Document Type



In this article, we focus on a statewide system of interdistrict open enrollment in Michigan, known as Schools of Choice. Our previous work indicated that students who take advantage of this program are disproportionately lower performing on state exams, come from lower-income families, and are more likely to be minority students. We estimated conditional bounds on these factors, as well as within-student variation in test scores, for the effect of participation in Schools of Choice, and find little evidence that student achievement is affected overall. We find little consistent evidence that subgroups of students based on race, gender or income benefit or lose disproportionately from the program, nor do students whose resident districts vary on key demographic or achievement characteristics.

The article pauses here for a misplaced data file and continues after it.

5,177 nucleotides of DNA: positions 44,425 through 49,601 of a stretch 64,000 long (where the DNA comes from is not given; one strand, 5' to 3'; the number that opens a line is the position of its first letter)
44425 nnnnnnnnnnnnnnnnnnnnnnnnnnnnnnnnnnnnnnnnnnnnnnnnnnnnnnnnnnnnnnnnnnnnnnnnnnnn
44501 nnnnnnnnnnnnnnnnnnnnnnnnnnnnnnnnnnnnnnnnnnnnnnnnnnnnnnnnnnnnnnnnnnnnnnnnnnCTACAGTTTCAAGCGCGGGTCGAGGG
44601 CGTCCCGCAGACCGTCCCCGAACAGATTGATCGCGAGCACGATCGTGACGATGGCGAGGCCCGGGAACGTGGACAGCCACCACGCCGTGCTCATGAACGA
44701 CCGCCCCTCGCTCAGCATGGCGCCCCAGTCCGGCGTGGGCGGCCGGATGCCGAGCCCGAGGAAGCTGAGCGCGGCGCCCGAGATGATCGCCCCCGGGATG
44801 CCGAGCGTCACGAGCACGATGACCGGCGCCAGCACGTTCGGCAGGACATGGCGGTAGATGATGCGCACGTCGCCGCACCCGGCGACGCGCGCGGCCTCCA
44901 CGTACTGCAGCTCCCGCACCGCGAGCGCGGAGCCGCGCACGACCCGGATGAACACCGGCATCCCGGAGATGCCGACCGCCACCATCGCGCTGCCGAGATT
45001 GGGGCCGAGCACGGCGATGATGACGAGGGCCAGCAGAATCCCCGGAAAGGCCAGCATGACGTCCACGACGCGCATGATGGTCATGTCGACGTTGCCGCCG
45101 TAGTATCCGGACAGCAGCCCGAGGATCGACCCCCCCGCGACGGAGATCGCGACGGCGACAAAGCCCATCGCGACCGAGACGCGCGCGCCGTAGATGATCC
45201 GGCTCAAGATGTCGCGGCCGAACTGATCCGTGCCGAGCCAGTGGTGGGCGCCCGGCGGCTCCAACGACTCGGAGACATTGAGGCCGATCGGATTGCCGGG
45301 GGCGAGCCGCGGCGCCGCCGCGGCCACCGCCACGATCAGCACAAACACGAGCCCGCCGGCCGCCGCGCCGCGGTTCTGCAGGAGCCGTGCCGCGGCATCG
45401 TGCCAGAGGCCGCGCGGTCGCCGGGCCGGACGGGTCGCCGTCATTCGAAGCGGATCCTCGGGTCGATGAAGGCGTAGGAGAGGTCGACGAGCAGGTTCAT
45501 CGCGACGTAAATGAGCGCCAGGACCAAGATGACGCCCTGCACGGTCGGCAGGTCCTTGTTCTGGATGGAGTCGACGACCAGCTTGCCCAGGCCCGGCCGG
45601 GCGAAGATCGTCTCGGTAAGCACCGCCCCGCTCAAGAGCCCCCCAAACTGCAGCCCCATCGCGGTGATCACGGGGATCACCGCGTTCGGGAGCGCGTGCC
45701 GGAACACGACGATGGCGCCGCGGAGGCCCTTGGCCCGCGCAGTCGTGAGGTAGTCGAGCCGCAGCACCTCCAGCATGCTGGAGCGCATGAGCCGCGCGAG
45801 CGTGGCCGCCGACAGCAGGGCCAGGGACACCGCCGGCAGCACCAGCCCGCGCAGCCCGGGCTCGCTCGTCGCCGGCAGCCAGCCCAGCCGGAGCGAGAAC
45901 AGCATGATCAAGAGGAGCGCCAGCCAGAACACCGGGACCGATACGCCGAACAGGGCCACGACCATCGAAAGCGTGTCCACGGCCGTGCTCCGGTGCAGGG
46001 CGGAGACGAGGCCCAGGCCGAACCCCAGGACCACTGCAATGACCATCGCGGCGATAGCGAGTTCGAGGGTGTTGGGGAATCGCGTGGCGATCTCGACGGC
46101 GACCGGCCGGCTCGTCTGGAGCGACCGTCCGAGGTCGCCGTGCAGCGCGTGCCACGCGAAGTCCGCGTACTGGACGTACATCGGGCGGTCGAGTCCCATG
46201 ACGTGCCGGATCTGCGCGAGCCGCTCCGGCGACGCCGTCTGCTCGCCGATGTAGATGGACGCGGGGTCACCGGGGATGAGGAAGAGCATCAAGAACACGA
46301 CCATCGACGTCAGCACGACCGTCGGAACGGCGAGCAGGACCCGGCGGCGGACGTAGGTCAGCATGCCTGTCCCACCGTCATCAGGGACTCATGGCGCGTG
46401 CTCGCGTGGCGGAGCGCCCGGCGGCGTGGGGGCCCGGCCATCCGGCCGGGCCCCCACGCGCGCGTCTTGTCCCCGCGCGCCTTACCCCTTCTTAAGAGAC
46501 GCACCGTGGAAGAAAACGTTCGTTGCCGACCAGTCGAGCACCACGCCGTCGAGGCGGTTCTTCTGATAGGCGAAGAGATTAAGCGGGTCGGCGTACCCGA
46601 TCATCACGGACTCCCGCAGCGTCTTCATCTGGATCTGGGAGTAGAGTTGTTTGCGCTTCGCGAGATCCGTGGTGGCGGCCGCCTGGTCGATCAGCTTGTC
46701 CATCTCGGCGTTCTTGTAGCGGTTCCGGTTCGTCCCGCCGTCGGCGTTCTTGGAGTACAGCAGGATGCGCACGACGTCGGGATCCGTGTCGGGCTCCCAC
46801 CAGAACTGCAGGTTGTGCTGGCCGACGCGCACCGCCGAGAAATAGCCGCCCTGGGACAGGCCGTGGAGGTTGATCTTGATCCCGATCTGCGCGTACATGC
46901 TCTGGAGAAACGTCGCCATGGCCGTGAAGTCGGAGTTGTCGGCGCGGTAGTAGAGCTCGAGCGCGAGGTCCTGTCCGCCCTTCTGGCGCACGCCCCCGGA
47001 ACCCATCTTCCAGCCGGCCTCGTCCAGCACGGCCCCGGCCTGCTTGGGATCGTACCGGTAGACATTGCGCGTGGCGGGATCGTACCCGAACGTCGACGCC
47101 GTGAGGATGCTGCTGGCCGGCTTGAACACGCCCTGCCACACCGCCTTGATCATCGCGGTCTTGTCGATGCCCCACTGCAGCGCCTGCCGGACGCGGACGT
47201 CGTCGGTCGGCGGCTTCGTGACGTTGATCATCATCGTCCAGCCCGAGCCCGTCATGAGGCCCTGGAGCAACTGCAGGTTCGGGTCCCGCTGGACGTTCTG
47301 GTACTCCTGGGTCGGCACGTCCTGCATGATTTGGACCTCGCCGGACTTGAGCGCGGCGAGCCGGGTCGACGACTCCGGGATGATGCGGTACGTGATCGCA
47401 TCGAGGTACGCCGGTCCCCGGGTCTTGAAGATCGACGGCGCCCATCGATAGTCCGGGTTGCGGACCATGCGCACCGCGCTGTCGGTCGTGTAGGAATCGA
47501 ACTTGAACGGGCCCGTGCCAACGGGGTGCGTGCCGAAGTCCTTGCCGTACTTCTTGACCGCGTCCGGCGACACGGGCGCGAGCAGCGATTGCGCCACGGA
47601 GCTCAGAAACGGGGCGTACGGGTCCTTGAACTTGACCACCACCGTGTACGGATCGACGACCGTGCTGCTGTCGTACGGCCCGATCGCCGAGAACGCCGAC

Publication Date



Department of Leadership, Educational Psychology, and Foundations (LEPF)

Legacy Department

Department of Leadership, Educational Psychology and Foundations


Funding for this project provided in part by the Walton Family Foundation (Cowen) and the Institute of Education Sciences at the U.S Department of Education (Creed).





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